Females that start their own gangs can be among the most violent This includes

Females that start their own gangs can be among the

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Females that start their own gangs can be among the most violent. This includes the high level of violence used in their gang-initiation process. In my experience in gang diversion, my highest level of dan- ger arose when dealing with female gangs. I found my own gender harder to read than the male gang members. On one occasion at a gang-infested high school, there were three male gang leaders sitting in the front row of the class. There was only one female in this class. The three leaders were in control of the classroom, and no one was allowed to speak to me without their consent. I discussed this very common problem with the class, as I stood in front of the three gang leaders and looking them in the eyes during the entire time. I was showing them that I was not intimidated. This was something they could respect. Sometime during the class period, the female felt she had to stand up and defend my position—risky on her part, maybe. This same female was the first to come for me a few months later in another setting. There is no apparent bond of loyalty among all females as a gender, but time 18 Gangs and Law Enforcement
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might tell us more about the influences affecting women and gang membership. Another experience arose when I took a female gang member to Washington, D.C. to the National Governors Conference meeting. I bought her a nice white dress with long sleeves to cover her tattoos. She was a white female with hazel eyes and long hair. She was now nineteen and had been part of the gang world since she was thirteen years old. This young woman had been in and out of juvenile corrections and the adult system, most recently for aggravated assault. At the group break- fast, I asked her not to speak to anyone. I didn’t want the audience to know she was the gang member scheduled to present a talk later. When the time came for the scheduled gang member presentation, and she got up to walk to the podium, the audience was dead silent with shock. When she spoke, the words of the street came out of her mouth. She talked about everything she had done. After her talk she was approached by members of the audience that wanted to offer her assis- tance to get her GED, offer her work, and more. She was over- whelmed, but not in a good way. On the plane ride home, she found a wallet in the seat in front of us—she handed it to me and said, “Just take the cash.” I looked at her and said, “Look at me—what do you want to say to me?” She was jolted out of her gang thinking and said, “Let’s give it to the flight attendant.” And we did. She disappeared after I took her back to her home. I found her a few weeks later, with the help of an out-of-state law enforcement agency that paid for her bus ticket back to her home. Part of the success of find- ing her and her return was the development of a network of gang inves- tigators. I am happy to report that this young woman is one of the success stories. She is working, and most of the time is fairly happy, like the rest of us.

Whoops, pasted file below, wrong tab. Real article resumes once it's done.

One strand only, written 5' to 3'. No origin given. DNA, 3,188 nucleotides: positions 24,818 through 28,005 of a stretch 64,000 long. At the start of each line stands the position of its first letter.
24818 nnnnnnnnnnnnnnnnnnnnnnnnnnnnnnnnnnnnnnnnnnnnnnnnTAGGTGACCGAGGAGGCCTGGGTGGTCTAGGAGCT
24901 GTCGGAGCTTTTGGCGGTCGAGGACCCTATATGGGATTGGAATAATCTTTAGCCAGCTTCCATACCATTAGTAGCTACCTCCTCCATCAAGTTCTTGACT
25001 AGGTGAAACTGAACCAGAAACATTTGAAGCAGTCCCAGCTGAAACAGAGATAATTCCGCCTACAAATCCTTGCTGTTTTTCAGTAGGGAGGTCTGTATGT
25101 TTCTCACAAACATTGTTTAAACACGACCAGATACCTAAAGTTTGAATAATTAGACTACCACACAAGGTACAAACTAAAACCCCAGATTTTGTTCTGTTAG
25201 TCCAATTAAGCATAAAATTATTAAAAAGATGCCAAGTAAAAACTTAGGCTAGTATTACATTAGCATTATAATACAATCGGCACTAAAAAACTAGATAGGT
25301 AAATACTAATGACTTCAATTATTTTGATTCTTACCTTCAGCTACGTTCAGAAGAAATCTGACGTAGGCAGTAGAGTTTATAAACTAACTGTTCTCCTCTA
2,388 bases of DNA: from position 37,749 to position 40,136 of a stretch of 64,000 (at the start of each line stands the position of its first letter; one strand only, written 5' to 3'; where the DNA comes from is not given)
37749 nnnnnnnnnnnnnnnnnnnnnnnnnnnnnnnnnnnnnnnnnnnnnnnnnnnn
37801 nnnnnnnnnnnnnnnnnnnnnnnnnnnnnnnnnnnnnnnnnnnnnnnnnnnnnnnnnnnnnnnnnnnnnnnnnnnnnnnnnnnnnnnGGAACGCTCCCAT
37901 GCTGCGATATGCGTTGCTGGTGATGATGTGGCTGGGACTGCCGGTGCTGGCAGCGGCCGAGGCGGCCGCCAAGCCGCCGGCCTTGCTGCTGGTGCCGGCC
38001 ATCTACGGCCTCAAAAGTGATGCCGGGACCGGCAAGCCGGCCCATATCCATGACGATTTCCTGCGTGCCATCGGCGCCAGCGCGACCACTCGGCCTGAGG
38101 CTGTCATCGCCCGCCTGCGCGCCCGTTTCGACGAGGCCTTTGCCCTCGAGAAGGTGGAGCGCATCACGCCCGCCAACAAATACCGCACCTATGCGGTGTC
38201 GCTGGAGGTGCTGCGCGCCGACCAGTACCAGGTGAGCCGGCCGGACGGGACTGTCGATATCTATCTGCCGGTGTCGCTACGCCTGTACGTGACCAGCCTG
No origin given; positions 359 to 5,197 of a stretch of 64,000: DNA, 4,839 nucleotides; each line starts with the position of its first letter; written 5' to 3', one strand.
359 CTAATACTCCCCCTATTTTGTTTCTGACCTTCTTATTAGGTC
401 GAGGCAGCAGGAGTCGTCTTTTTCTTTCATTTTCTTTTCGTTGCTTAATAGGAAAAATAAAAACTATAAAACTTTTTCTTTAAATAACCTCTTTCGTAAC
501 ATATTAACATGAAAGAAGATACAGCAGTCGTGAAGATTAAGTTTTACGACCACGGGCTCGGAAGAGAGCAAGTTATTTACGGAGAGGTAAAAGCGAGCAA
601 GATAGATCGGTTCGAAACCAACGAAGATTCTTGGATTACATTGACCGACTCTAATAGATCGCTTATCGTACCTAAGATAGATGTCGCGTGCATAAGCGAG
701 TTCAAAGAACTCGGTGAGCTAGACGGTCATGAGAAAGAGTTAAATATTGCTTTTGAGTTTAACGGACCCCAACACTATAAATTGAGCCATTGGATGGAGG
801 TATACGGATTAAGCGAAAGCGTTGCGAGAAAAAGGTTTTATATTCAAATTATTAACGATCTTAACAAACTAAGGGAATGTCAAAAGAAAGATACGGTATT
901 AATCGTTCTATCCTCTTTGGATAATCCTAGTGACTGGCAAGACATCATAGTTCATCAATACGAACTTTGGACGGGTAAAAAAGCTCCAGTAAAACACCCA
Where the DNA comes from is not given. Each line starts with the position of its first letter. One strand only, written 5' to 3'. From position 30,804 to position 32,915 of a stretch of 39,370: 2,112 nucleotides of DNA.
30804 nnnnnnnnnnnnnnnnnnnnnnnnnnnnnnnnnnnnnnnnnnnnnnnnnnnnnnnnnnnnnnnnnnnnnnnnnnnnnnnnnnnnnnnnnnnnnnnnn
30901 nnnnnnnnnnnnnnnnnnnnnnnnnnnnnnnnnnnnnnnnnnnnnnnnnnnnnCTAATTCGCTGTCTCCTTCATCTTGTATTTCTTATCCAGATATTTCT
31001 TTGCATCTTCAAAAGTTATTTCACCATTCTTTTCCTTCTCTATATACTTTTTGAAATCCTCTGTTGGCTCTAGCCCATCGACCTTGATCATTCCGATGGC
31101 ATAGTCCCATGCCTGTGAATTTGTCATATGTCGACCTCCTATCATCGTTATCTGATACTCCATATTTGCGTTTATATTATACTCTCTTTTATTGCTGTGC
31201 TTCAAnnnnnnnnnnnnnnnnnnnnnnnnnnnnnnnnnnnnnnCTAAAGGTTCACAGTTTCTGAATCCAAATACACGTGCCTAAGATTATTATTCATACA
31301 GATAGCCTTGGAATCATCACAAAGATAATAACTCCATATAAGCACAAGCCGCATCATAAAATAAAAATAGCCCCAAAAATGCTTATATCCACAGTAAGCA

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  • Winter '18
  • Salome Vejar
  • Gang

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